A polar adventurer and mum of four today launches her mission to cross Antarctica completely alone and unaided, in record time.

“Ordinary person”, civil servant and mum of four Wendy Searle, from Salisbury, aims to break the women’s world speed record for skiing solo and unsupported from the Antarctic coast to the South Pole. Only a handful of women have ever completed the journey solo.

The purpose of the trip is to raise £50,000 for charities, collect data for NASA and Manchester University about the science of women’s solo endurance, and to help raise awareness of the environmental vulnerability of Antarctica.

Chosen charities are ABF The Soldier’s Charity and Youth Adventure Trust, which inspires vulnerable young people through outdoor adventures. Wendy has worked for ABF The Soldier’s Charity for more than seven years, which originally introduced her to the idea of this fundraising journey.

Her interest was sparked about five years ago after she was involved in a group of six Army guys’ journey across the continent. For Wendy, the question for her was if somebody “totally ordinary” could overcome the challenge.

“I couldn’t even ski before I started this journey. I’m not a fulltime adventurer, I’m not from a wealthy background, I have a full-time job – all the normal things that gets in the way of big dreams. Is it possible to make something like that happen?”

Although the trek is a solo journey, safety measures will make sure Wendy crosses the finish line, including satellite phones. She has to make herself known every 24 hours, otherwise she will be saved whether she wants to or not.

“It might be a solo journey, but it hasn’t by any means been a solo effort; I’ve had a tonne of help from all sorts of people” Wendy said.

Wendy’s expedition manager has done three Antarctic journeys and she has been trained by Hannah McKeand, who in 2006 set the record for the fastest journey (man or woman) to the South Pole.

For around 12 hours a day, she will pull more than 80kg of supplies behind her in a sledge over ice, around crevasses, through snow and hurricane-speed winds, covering an average of 27km a day without any external assistance such as food drop-offs.The previous record for the 1,130km race is just under 39 days.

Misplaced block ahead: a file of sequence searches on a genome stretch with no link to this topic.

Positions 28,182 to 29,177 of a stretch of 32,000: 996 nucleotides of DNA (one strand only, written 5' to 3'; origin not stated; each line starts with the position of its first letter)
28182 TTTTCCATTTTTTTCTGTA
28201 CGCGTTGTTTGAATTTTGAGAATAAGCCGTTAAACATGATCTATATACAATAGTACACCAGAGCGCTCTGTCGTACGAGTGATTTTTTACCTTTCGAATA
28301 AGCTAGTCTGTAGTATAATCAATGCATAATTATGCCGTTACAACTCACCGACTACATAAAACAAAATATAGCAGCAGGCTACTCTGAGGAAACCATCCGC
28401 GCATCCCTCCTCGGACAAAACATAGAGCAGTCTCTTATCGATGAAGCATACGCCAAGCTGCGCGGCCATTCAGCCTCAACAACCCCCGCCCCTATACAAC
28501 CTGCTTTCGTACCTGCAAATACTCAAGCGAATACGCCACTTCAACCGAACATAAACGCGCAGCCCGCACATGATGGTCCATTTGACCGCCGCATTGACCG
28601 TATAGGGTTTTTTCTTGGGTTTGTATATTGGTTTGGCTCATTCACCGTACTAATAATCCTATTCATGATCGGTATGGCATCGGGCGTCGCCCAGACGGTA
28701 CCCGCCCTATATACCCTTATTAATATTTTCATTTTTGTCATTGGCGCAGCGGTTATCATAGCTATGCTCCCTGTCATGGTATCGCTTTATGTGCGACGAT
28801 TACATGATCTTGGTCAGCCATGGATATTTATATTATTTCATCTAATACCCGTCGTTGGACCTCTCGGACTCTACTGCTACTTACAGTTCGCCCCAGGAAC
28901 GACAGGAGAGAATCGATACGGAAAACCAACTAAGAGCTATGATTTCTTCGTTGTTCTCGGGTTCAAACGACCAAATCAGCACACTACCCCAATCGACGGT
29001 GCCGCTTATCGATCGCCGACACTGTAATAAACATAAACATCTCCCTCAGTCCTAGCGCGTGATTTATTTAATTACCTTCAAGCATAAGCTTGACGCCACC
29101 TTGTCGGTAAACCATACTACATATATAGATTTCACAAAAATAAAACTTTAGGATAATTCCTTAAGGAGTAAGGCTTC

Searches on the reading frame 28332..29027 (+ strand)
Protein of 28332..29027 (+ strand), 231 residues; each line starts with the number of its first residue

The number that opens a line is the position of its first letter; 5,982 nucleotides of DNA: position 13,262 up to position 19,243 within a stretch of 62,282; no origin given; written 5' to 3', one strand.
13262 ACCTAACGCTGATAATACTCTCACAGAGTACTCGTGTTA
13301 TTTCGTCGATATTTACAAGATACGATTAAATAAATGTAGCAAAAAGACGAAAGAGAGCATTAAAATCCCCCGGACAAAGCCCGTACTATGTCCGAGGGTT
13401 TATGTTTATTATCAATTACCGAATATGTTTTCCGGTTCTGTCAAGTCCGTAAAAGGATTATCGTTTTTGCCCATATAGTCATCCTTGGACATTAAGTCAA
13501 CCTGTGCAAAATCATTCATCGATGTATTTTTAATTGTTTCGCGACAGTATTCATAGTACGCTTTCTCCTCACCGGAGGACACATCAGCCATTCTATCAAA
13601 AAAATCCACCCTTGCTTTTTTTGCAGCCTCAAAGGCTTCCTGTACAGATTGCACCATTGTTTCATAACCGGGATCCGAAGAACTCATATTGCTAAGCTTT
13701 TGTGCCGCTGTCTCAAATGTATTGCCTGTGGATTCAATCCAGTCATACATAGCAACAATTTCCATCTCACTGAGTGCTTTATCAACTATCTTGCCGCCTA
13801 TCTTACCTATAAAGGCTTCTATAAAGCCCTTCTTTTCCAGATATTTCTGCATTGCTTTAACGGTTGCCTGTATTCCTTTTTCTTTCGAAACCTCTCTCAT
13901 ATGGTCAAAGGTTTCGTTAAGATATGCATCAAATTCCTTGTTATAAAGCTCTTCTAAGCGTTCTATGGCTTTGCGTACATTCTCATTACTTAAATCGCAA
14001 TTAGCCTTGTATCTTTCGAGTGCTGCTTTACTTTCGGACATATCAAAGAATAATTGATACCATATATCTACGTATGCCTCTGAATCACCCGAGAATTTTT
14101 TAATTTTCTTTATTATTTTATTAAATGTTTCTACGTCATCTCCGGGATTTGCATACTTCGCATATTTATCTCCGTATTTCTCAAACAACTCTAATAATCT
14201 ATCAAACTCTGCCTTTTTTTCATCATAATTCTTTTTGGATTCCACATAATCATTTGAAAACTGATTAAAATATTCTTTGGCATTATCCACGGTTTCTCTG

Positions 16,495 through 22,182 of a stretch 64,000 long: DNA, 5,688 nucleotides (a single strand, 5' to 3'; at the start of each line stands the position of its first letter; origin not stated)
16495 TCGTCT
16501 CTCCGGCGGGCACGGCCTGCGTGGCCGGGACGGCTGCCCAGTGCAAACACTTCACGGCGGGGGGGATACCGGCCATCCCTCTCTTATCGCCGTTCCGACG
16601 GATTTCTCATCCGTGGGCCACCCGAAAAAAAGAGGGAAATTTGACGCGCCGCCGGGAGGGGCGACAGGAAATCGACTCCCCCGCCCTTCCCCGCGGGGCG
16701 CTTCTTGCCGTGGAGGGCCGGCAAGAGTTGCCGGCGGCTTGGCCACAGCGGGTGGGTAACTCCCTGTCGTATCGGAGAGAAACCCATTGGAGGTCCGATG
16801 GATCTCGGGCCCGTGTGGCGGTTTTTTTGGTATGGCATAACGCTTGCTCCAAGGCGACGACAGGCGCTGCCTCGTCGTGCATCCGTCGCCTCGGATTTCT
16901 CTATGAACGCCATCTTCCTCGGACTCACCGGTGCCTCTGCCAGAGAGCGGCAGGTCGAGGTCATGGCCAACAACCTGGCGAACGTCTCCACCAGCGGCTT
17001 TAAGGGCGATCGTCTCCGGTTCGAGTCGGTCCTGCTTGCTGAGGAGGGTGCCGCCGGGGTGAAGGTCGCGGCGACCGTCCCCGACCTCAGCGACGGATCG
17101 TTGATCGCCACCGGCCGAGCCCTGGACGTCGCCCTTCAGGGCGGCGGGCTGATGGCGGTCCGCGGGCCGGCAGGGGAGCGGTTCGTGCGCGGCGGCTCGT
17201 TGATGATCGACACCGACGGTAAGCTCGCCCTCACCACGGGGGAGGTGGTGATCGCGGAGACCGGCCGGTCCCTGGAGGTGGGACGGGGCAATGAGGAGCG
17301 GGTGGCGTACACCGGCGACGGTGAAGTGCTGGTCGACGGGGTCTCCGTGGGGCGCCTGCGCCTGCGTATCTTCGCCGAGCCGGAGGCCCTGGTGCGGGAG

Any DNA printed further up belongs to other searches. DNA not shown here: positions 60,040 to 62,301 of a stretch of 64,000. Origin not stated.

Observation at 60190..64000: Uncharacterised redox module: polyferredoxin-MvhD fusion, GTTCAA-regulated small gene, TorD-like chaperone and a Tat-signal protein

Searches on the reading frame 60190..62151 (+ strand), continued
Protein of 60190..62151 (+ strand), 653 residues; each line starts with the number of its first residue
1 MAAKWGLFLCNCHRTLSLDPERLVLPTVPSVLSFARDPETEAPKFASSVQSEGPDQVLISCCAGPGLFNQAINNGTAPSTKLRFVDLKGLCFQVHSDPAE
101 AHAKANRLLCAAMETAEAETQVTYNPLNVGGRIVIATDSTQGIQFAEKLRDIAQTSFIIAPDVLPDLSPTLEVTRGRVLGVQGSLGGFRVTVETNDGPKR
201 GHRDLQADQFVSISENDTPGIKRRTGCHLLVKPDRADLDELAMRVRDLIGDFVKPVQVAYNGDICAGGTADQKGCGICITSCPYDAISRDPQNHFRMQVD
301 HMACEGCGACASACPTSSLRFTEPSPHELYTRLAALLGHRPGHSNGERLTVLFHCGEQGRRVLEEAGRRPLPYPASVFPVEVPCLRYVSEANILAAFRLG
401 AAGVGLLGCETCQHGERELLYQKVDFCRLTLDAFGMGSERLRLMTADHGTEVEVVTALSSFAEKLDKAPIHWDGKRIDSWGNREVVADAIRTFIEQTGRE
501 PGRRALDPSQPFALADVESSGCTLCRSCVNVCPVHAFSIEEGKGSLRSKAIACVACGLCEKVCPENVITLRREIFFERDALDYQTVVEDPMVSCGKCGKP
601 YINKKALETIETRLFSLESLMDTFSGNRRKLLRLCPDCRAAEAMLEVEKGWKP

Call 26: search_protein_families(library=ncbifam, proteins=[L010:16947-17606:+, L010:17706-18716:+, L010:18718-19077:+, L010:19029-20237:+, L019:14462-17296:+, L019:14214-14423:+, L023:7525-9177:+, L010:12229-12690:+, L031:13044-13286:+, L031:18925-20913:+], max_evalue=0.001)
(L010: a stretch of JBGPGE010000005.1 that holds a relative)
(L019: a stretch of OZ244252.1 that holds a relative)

“It’s surprisingly little – when you look at it all in the sledge and think ‘that’s what I’ve got to survive for the next 38 days’, it’s not actually very much. It makes you think about how much you truly need to exist. That is part of the draw of these polar journeys – surviving, existing, making progress – you’re so in the moment in an environment where everything is about staying alive.”

Wendy said her teenage children are “pretty cool” about her going on a solo trek through one of the most remote areas of the world.
“They’ve been on the journey themselves whether they like it or not and they’ve been fantastic. They’ve seen all the work that’s gone into it and I know they are keen for me to succeed and are secretly quite proud of me I think.”

Wendy is officially launching her expedition at an event tonight (Friday, November 1) from 6 to 8pm at the Salisbury Cathedral School, 1 The Close, SP1 2EQ. The send-off event is to highlight and thank all those people who helped Wendy get to this point – family, friends, colleagues and sponsors, as well as providing information on how to follow Wendy’s journey.

The funding for her trip has been provided by sponsorship from UK-based environmental and engineering consultancy RSK, and others.

For more information, visit southpole2020.com, for updates and to donate to the charities.

 


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